Greenhouse gas emissions linked to digitalisation are rapidly increasing, despite efforts by tech groups to get more of their energy from renewables. The negative environmental effects need to be addressed more clearly than today, argues Mats Engström.
Mats Engström is Former Deputy State Secretary at the Swedish Ministry of the Environment.
The European Union “can set global standards for big data, artificial intelligence and automation”. This statement by Jean-Claude Juncker in his recent State of the Union speech is correct and important.
By combining European leadership in new technologies and in climate policy, such an approach can be even more convincing.
In a new geopolitical situation, Europe can play a crucial role, as the Commission President emphasised. The large internal market creates unique opportunities to promote European values and interest globally. When it comes to digitalisation and AI, what should these standards be?
Already, the EU institutions have taken important steps on AI and ethics. The same applies to initiatives promoting a digital internal market. But still, a crucial part of the puzzle remains. So far, environmental aspects are to a large extent missing from EU policy documents in these fields.
Greenhouse gas emissions linked to digitalisation are rapidly increasing. Large amounts of electricity are needed for processing and storage of big data, as well as for manufacturing of computers, screens and smartphones. Energy use linked to blockchain technology has grown substantially. In one recent study, researchers Lotfi Belkhir and Ahmed Elmeligi found that by 2040, greenhouse gas emissions from the use of ICT could correspond to more than 14% of today’s total emissions.
Generation of dangerous waste, unsustainable mining of rare earth metals and high water consumption of data centers add to this picture.
Of course, digitalisation can improve the environment. Electricity can be produced and distributed more efficiently. Intelligent transport systems may reduce carbon dioxide emissions, and so on.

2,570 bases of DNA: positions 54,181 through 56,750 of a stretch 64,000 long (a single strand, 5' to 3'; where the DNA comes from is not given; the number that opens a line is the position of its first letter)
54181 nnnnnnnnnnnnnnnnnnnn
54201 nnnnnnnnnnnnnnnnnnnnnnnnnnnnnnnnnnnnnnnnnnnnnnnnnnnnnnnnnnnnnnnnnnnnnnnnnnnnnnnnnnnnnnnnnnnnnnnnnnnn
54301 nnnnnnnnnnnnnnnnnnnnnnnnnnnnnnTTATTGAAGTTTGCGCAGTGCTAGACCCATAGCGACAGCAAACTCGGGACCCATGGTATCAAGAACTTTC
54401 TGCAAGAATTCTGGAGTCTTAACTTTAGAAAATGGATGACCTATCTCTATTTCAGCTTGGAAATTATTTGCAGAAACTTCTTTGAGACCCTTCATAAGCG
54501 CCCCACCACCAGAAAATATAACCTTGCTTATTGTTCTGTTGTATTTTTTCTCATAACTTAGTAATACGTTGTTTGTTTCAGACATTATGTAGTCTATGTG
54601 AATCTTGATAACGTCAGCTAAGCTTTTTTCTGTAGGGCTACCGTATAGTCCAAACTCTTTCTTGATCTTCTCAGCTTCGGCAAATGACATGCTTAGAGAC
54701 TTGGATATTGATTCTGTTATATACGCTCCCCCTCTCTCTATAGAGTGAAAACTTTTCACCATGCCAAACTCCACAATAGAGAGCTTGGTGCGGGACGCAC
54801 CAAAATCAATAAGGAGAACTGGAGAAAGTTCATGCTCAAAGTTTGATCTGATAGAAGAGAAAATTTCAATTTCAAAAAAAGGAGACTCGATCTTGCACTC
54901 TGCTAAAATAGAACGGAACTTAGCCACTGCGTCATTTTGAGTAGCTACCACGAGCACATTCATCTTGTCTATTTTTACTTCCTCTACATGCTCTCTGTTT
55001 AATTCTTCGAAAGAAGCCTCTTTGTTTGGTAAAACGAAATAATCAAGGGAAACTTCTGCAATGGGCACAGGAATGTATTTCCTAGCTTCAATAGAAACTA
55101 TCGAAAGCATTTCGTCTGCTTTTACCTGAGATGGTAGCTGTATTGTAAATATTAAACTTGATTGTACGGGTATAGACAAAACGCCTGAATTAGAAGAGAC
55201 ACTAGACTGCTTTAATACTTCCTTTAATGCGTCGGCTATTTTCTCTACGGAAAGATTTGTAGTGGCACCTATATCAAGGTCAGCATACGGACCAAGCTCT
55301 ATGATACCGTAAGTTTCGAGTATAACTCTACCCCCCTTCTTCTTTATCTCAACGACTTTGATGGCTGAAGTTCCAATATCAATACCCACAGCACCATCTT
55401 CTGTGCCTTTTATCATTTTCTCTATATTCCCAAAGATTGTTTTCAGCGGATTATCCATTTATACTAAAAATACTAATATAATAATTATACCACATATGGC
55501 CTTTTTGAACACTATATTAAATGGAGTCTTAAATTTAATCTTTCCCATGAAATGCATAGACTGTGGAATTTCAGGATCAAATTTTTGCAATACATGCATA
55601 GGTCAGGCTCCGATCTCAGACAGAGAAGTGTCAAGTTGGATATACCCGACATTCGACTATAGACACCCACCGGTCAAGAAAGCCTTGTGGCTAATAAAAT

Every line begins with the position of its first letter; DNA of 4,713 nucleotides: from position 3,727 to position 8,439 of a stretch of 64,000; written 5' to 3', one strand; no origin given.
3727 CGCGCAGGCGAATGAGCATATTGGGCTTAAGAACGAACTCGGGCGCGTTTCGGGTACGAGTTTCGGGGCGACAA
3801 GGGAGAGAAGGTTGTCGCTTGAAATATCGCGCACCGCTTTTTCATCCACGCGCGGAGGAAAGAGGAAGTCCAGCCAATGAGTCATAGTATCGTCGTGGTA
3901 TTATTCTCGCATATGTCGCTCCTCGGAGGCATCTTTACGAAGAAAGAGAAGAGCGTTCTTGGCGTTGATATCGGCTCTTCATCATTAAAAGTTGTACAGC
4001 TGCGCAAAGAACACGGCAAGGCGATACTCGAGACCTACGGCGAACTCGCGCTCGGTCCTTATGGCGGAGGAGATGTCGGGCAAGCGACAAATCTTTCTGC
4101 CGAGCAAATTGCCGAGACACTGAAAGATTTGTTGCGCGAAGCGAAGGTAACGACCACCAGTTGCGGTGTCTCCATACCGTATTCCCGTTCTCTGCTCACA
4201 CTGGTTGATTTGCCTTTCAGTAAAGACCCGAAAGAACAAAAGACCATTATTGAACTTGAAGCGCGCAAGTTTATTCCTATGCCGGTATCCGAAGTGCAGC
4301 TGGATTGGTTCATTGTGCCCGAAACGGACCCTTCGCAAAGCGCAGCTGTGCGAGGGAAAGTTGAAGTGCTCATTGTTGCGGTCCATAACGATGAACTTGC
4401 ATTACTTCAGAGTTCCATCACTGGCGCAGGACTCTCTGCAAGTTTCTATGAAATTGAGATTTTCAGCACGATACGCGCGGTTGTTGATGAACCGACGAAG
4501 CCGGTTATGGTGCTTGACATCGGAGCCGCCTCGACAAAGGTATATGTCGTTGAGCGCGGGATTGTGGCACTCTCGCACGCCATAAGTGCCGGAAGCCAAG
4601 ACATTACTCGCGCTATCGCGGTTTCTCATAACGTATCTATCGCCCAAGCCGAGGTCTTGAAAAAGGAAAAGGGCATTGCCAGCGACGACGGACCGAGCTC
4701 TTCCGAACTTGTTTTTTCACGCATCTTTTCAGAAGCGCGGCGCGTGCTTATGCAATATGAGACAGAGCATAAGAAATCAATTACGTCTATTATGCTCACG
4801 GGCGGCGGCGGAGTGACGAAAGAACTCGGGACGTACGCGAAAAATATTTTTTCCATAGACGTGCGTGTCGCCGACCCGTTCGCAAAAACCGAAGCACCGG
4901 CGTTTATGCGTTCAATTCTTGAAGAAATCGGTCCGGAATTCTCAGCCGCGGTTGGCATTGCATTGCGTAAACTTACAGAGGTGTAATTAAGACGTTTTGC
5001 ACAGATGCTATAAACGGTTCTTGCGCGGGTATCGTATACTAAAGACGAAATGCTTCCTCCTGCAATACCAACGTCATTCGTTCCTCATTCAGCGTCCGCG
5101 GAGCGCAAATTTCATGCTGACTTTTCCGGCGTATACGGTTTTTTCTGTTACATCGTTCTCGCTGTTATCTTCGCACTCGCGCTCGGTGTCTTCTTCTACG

However, the negative environmental effects need to be addressed more clearly than today.
Yes, there are initiatives to power data centers with renewable energy and to reduce their power consumption. But this is not enough. For example, the drastic increase of energy use for bitcoin production should have been identified earlier as an environmental issue and alternative, more efficient algorithms actively promoted. It is high time for the ICT sector to feature more prominent in climate strategies, and for ecological sustainability to be a key issue in digital strategies.
Machine learning is a case in point. Strategies on artificial intelligence are rapidly being adopted by a number of governments. The European Commission aims to agree a coordinated plan on AI with Member States by the end of this year. There are positive elements in the Commission Communication on AI, for example on algorithmic awareness building and on reducing energy consumption for data processing. But it is crucial that other environmental concerns are included and that sustainability issues are more urgently addressed.
A key issue is how AI systems are trained. There is for example an urgent need for research and development on how to apply machine learning in a way that does not reproduce earlier ecological mistakes. Otherwise current non-sustainable consumption and production patterns might automatically be reinforced.
A task force led by French mathematician Cédric Villani recently presented a number of useful recommendations in the report For a meaningful artificial intelligence. Cédric Villani makes inter alia the following proposals:
- Promote AI that uses less energy (for example by eco-labelling of cloud providers, and by supporting alternatives to today´s energy intense graphics processing units, GPU’s)
- Develop a platform for measuring the environmental impact of intelligent digital solutions
- Establish a meeting-point for ecological transition and AI
Integration of environmental concerns in all sectors is a key principle in the European Union Treaties. Strategies on digitalisation and AI should reflect this, in a similar way that the Commission has already highlighted the need for ethical considerations. It will make EU policy stronger, both when it comes to sustainability and to long-term competitiveness.
As part of such a broader ecological approach, the European Commission should listen to Cédric Villani and integrate the environment in the AI strategy to be agreed this year. To facilitate such an approach, the current High Level Expert Group on Artificial Intelligence could be enlarged with more knowledge on the links between digitalization and sustainability. This would also facilitate international cooperation on this truly global issue.